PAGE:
To tell you why this trip to New York is important to me is a really long story. Like a novel. Or a memoir. I can’t tell that whole story because I want to blog about what the trip is now and what happens (if anything). So here’s the summary: in July 2001 I sold everything, moved to NYC and tried to live the life of a struggling writer. I got a great job at Carnegie Hall, went through September 11th and then New York and I changed. I tried to stay. Fell in a love with a man who called me darlin’ and then broke my heart. And I realized I wasn’t cut out for the Big Apple. I came home nine months later. That’s the back story.
Here’s the Flash Forward:
I was so nervous about this trip that I had to take a Valium last night. It made me feel woozy and giggly and allowed me to actually sleep a bit. On the plane ride we (my niece Caity and I) were jammed in to this tiny plane that trembled at every gust of wind. I had to hold Caity’s hand while she tried not to roll her eyes. We got off the plane (once it landed of course) and then found a cab. I felt different driving into the city. The last time I’d done it, I had all my belonging with me. This time, I was a tourist. It was a lovely day, slightly overcast, cool, so the New York City Summer Smell wasn’t so bad.
We found our hotel on West 87th street (The Belnord) and then went exploring. I quickly realized that this wasn’t the city I left ten years ago. Maybe because September 11 is no longer part of every waking moment. Or maybe it’s because I’m a little older. When I lived here, I was so immersed in my own experience, I never looked around. This time was different. It is different. (Tense change people. To my students: I apologize.) New York isn’t a place really…I mean it is…but what makes it interesting is the people. It’s People! It’s like Soylent Green only you don’t eat it.
We did eat Greek food. Grapes hung from the ceiling. Plastic grapes, thankfully.
Then we were off to kill two hours before checking into the hotel. We found this strange bookstore with books covering the walls from floor to ceiling. It smelled musty. And I listened to the clerk talk to his accountant. They were hipsters, in their late twenties.
“Dude, weirdest thing I’ve ever seen in here was a homeless guy came in with a plastic bag, he dropped his drawers right in the store man and took a crap. A crap! In the bag! Then he pulled up his drawers, grabbed the bag and left.” The clerk shook his head.
The accountant ( a redhead with a bad sunburn) said: “Well, how did he do that? I mean, wouldn’t that be hard to get all that shit into a bag and not make a mess?”
Clerk: “I don’t know man. I guess he had a lot of practice.”
Mmmm. My first New York Story.
We checked into our hotel. It was cute. And made for very tiny people. I’m 5’4 and nearly a giant, but it’s okay. I fit.
Then we went to Union Square. It was a mass of Hipsters. Skinny jeans, crocheted hats, thick glasses. Irony was in the air like a thick fog. Everyone was hanging out looking mildly bored. I wanted to take a brush and comb hair out of Hipsters’ eyes. I refrained.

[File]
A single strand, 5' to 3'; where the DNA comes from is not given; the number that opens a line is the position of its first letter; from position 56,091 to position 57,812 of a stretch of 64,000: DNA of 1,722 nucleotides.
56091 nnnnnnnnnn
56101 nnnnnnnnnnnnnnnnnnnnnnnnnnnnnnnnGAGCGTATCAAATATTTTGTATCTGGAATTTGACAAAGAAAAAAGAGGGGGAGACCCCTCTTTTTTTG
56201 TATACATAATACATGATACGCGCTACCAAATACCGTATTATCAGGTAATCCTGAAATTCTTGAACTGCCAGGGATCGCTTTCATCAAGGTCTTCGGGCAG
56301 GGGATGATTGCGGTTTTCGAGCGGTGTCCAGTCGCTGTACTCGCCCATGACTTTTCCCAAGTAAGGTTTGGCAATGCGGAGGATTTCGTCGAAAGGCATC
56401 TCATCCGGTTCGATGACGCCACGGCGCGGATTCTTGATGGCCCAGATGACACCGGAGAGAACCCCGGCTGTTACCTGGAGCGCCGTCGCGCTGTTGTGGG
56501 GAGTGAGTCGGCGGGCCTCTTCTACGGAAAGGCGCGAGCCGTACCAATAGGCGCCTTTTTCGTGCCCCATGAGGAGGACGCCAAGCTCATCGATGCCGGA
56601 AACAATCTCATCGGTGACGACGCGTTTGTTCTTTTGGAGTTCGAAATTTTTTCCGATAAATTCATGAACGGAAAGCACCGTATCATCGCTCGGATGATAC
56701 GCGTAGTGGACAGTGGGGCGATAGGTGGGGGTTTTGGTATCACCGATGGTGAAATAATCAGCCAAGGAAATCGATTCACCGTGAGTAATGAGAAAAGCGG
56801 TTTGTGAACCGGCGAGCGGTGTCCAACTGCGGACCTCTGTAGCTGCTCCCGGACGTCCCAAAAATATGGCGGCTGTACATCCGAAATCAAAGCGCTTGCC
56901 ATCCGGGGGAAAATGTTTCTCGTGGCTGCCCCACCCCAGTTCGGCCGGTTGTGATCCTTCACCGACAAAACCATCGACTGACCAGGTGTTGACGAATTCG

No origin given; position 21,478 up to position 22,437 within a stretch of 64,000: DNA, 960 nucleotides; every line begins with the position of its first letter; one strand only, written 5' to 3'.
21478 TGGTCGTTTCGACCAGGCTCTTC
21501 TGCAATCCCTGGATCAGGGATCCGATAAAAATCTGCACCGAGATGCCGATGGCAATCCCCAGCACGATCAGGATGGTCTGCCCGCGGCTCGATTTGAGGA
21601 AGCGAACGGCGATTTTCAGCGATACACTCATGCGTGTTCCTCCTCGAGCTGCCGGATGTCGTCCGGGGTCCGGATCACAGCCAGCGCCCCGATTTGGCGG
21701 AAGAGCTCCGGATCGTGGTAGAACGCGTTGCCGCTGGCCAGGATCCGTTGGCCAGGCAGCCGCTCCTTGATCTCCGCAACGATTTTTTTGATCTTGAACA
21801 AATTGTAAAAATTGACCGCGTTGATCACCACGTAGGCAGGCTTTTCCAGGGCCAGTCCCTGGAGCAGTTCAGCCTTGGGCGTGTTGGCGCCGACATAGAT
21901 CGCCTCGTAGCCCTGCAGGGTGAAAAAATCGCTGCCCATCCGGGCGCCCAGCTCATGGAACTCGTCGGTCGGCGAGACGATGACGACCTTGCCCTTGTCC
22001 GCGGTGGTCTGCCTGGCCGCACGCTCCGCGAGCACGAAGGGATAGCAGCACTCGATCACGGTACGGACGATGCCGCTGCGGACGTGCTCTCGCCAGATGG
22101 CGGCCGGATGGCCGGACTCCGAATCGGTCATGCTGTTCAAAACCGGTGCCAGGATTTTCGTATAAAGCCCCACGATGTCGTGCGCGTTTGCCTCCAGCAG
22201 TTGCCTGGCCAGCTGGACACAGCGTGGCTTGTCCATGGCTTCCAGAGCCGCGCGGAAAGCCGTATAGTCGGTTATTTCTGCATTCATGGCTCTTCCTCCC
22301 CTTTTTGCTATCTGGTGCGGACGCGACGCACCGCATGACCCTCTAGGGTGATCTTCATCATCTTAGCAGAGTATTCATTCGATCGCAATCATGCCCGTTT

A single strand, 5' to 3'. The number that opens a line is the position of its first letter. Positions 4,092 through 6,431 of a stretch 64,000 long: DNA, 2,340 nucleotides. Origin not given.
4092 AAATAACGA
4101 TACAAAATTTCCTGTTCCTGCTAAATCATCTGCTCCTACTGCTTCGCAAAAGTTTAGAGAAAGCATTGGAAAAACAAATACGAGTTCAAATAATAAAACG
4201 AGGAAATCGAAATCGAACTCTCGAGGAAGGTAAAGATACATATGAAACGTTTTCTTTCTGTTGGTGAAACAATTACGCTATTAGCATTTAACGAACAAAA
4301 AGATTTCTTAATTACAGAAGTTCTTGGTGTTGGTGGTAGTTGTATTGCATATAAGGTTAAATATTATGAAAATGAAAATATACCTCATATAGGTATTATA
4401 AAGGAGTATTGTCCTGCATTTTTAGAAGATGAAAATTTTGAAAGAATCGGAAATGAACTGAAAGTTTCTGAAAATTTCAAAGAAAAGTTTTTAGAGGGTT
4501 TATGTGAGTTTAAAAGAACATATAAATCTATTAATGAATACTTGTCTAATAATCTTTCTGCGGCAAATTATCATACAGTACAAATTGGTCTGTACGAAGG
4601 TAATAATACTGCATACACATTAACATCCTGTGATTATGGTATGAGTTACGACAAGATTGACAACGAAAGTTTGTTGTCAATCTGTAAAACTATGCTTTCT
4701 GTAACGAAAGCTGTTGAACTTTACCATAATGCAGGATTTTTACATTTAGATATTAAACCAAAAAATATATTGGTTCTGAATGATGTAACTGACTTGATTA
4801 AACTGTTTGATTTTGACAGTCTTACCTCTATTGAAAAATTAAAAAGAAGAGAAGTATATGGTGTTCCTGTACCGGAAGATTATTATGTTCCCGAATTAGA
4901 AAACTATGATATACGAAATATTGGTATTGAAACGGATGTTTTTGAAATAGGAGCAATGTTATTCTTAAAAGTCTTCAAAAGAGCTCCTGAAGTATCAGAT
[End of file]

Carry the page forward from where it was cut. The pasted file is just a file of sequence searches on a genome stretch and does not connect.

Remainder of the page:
While walking around Caity and I spied a beautiful man coming toward us. He had long curly hair, was wearing a skirt and a mesh lacy top. Like, totally a woman’s outfit, but he didn’t care. And he had amazing legs. Long, shapely and covered in dark hair. We both agreed that he was the hottest transsexual we’d ever seen, and utterly natural looking.
Caity met a friend of hers and I was left on my own to explore. I found a place to sit and have a drink and while sitting there that old boyfriend I told you about called me. “Hello, darlin’…” he began. I just laughed. It’s not ten years ago. I don’t have any feelings for him, and that’s sort of liberating. Plus, I have Biff waiting for me at home…and HE fixes sinks and stuff.
Then I took a subway to the hotel. I was all cocky like I Know The Subway I lived Here Ten Years Ago. Yeah. Not so much. I immediately got on the wrong train and ended up on the East side. I thought I stepped through a vortex. Then I realized I’d just used the wrong train. So, back to the subway and to Times Square to fix my error. Doors closed. It was hot and smelled of onions. That’s not a pleasant thing. Then we stopped. Mid-tunnel. The lights flickered. The driver came on the speaker “Look, folks, we’re stuck here for a while. Some guy in the train just ahead of us is sick. They’re trying to figure out what to do with him.”
A girl wearing a t-shirt dress (which I suspected might just be a t-shirt) said “Well, get the asshole off the train. We have dinner reservations.”
We waited. I thought, hmm. Someone’s sick? We’d been waiting for twenty minutes. I wondered if someone had a heart attack or explosive vomiting, then decided I didn’t want to think about it. Finally the driver came back on. “Okay. We need to evacuate. It’s not a big deal. Be calm. When I stop the train, you all need to move slowly to the front of the train, but be careful stepping between the trains ESPECIALLY IF YOU’RE IN HEELS. There’s 600 volts of electricity down there, people. It’s not a joke. If you are in heels, be especially careful!”
I was in the last train. Do you know how long it takes to walk from the back of a NY subway train to the front, balancing between cars? It takes forever. And it makes you dizzy.
It’s an hour later now and I’m in my hotel room. I just ate a Tasty D-Lite Strawberry Cheescake cone followed by an enormous piece of pizza. If Biff were here, he’d probably have eaten TWO slices of pieces because he likes to eat things in pairs.
My feet hurt, I’m tired, and I don’t need Valium tonight. I’m utterly relaxed. And the New York I was so afraid to return to isn’t scary at all. It’s just wrapped in skinny jeans and has a wicked sense of humor. I fit right in. I’m wearing a cape after all.